House Speaker Nancy Pelosi sent a letter to President Trump on Monday, demanding the president to provide a “detailed and substantial justification” for abruptly firing the State Department Inspector General.
In the letter, Pelosi noted that President Trump did notify Congress that he was removing Steve Linick, the Inspector General of the Department of State within 30 days, he didn’t provide Congress a “clear and substantial cause” for such removal.
“You are required to notify Congress of your removal of an Inspector General,” Pelosi wrote in a letter to President Trump. “It is essential that you also inform Congress of the cause for the removal and your lack of confidence.”
President Trump sent a letter to Pelosi Friday evening informing her that he had fired Linick, stating it was vital the president has “the fullest confidence in the appointees serving as Inspector General,” and “that is no longer the case.”
The House Speaker believes Trump’s action to fire Linick was based in response to the Inspector General’s almost completed investigation to the Trump administration’s multi-billion-dollar arms deal with Saudi Arabia. She is requesting the president provide Congress with justification, as required by law for Linick’s removal within 30 days.
“It is alarming to see news reports that your action may have been in response to Inspector General Linick nearing completion of an investigation into the approval of billions of dollars in arms sales to Saudi Arabia,” Pelosi wrote. “Therefore, I am asking that you provide detailed and substantial justification for the removal of Inspector General Linick before the end of the 30 day period.”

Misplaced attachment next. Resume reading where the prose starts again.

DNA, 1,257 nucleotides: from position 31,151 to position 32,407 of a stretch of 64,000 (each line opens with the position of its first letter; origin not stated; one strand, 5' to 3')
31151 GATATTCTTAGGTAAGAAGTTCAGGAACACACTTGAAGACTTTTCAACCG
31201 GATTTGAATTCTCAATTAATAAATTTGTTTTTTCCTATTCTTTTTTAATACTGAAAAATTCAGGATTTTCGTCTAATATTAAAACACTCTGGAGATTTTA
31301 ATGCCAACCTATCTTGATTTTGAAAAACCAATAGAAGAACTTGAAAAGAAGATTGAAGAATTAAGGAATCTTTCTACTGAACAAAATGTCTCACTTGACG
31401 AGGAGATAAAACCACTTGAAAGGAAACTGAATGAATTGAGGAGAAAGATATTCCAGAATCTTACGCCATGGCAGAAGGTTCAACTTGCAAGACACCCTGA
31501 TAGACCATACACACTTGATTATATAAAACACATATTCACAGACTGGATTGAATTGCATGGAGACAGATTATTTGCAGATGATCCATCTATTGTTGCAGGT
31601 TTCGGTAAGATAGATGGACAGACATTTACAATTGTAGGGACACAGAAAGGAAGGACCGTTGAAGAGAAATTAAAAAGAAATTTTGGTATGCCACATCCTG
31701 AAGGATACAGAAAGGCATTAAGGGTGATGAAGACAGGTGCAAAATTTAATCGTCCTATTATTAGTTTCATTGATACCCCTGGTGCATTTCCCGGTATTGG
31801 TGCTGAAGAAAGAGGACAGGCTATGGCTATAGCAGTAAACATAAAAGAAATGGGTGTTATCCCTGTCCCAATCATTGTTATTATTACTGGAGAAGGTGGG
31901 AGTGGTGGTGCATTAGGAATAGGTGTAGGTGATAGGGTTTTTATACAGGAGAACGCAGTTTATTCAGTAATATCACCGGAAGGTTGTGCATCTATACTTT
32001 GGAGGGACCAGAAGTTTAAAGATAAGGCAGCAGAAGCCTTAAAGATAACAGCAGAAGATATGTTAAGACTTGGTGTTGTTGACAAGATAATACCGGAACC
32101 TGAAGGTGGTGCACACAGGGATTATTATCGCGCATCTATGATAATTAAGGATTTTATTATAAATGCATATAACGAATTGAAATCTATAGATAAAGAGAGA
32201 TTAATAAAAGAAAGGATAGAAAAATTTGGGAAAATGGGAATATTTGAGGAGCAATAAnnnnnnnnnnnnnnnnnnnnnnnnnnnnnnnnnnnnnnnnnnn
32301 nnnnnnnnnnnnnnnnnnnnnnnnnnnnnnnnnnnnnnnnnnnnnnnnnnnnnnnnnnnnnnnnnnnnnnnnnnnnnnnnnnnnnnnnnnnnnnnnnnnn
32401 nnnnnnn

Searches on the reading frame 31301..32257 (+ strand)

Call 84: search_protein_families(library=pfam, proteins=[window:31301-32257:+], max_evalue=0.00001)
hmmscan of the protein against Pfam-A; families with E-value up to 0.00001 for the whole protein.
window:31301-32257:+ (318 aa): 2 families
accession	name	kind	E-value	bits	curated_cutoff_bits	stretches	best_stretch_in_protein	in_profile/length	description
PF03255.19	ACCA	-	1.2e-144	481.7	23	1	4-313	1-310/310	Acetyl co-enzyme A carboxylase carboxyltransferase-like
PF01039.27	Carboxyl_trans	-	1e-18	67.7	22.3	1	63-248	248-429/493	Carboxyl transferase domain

Some Republicans are also pressing President Trump to justify his reasoning in firing Linick. Earlier, Sen. Chuck Grassley (R-IA), the Senate senior Republican also sent a letter to the president to explain as required by law his reasoning behind firing the State Department Inspector General.
In the letter to Trump, Grassley noted that “lost confidence” is not sufficient to dismiss an inspector general under the Inspector General Reform Act of 2008.
“Congress’s intent is clear that an expression of lost confidence, without further explanation, is not sufficient to fulfill the requirements of the IG Reform Act,” Grassley wrote. “This is in large part because Congress intended that inspectors general only be removed when there is clear evidence of unfitness, wrongdoing, or failure to perform the duties of the office.”
He also noted that Trump has yet to respond to a previous letter sent in early April that also asked for a “detailed reasoning” as to why he removed Michael Atkinson from his post as the Intelligence Community Inspector General.
Grassley asked the president to “provide a detailed reasoning” for firing Linick no later than June 1 and a written response about Atkinson “as soon as possible.”
Secretary of State Mike Pompeo confirmed on Monday in an interview that he had recommended to President Trump to fire Linick because he was “undermining” the State Department’s mission and was not based on any retaliation of “any investigation that was going on.”
“I went to the president and made clear to him that Inspector General Linick wasn’t performing a function in a way that we had tried to get him to, that was additive for the State Department, very consistent with what the statute says he’s supposed to be doing,” Pompeo said in an interview with The Washington Post. “It is not possible that this decision, or my recommendation rather, to the president rather, was based on any effort to retaliate for any investigation that was going on or is currently going on. Because I simply don’t know. I’m not briefed on it. I usually see these investigations in final draft form 24 hours, 48 hours before the IG is prepared to release them.”
Pompeo said that no reason is needed to give for firing Linick since he is a presidential appointee.
“The president obviously has the right to have an inspector general,” he said. “Just like every presidentially confirmed position, I can terminate them. They serve at his pleasure for any reason or no reason.”
The State Department announced Friday that Linick will be replaced by Ambassador Stephen Akard, the director of the Office of Foreign Missions.
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